There are 14 points to the star. This points to one specific option of doing it in camera. The lens has 7 blades.
The diffraction spikes formed by the lens form at two spots for each blade, one major one and one minor one 180 degrees from the major one. You will notice that every other star point is shorter than its neighbors. As I said, this points to a 7 bladed lens aperture.
You will often see 6 (which only shows 6 points), 14 (from 7) and 8 (from 8) though more exist. Lenses that don't try to have a circular aperture (rounded blades) will produce a more pronounced star effect.
Given this, I doubt it was done post processing. Possible, but as I said, I doubt it.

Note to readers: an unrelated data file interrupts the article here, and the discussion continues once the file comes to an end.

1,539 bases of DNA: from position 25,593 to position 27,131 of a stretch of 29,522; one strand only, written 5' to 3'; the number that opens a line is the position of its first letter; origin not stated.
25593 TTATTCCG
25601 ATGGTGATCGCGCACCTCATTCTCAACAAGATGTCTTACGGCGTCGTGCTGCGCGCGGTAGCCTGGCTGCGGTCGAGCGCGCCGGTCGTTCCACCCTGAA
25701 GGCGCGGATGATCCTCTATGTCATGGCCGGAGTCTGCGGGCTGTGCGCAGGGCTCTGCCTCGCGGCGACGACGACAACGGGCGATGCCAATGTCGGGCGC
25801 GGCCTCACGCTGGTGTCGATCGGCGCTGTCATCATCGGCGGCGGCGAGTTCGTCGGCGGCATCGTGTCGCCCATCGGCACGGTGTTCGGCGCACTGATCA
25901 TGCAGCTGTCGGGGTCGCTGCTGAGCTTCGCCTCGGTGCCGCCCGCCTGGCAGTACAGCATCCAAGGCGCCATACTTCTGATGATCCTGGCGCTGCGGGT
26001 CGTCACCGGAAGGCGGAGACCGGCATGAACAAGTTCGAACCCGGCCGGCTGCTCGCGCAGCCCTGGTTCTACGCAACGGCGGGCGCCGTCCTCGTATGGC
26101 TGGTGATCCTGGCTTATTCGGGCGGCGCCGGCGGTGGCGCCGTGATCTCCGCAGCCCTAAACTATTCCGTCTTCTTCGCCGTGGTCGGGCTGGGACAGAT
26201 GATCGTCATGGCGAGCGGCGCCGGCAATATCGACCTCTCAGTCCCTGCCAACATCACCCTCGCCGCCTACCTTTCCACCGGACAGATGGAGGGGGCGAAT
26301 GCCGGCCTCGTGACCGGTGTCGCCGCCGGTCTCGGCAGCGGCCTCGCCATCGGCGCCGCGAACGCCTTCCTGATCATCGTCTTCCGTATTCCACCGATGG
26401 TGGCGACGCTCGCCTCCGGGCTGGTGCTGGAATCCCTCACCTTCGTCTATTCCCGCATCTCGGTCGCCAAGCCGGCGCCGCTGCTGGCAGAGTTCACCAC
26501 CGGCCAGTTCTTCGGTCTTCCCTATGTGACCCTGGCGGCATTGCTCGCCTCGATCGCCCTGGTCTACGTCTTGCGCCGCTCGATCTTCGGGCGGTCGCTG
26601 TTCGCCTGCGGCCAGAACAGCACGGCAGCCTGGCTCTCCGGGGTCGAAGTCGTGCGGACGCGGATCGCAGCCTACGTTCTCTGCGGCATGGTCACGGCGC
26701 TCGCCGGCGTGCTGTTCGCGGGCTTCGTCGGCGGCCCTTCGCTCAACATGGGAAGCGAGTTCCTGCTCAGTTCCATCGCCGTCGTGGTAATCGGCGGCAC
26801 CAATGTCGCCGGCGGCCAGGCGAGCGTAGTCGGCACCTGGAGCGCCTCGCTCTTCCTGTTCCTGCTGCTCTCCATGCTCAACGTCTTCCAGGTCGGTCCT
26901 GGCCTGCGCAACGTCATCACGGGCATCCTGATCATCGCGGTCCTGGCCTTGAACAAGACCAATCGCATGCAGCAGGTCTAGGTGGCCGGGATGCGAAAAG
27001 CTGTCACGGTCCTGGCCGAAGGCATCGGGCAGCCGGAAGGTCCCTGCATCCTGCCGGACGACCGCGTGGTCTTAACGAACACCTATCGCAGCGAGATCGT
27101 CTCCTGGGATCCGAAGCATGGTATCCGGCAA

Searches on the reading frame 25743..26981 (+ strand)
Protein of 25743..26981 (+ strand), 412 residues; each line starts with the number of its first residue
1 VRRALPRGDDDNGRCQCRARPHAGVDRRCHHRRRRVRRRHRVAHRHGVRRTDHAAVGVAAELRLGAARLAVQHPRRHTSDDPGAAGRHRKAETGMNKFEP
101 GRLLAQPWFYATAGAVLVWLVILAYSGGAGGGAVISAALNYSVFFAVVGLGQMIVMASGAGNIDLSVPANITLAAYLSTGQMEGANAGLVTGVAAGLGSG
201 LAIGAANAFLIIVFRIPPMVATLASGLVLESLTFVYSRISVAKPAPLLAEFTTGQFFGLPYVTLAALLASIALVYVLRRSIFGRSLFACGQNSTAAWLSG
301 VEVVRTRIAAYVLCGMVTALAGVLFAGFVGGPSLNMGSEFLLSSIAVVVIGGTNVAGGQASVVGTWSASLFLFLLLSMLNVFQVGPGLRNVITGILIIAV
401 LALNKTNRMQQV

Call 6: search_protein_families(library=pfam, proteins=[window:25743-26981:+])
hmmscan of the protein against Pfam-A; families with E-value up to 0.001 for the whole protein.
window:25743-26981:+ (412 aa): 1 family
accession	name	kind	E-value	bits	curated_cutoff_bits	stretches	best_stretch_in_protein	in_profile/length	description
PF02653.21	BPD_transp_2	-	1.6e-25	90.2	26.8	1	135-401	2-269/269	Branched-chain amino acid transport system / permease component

Its also possible to force the effect with a star filter. These are filters that have been scored with lines that will cause similar patterns similar to the diffraction spikes from point light sources (its on everything, but tends not to be as noticeable though it does reduce the sharpness in the rest of the image - you'll frequently see it used in night photographs).
For example, the Tiffen Star filters come in a variety of points and arrangement of points. It all depends on how the filter was scored. They are also sometimes called 'cross screens'. B&H has an entire category for its star filters.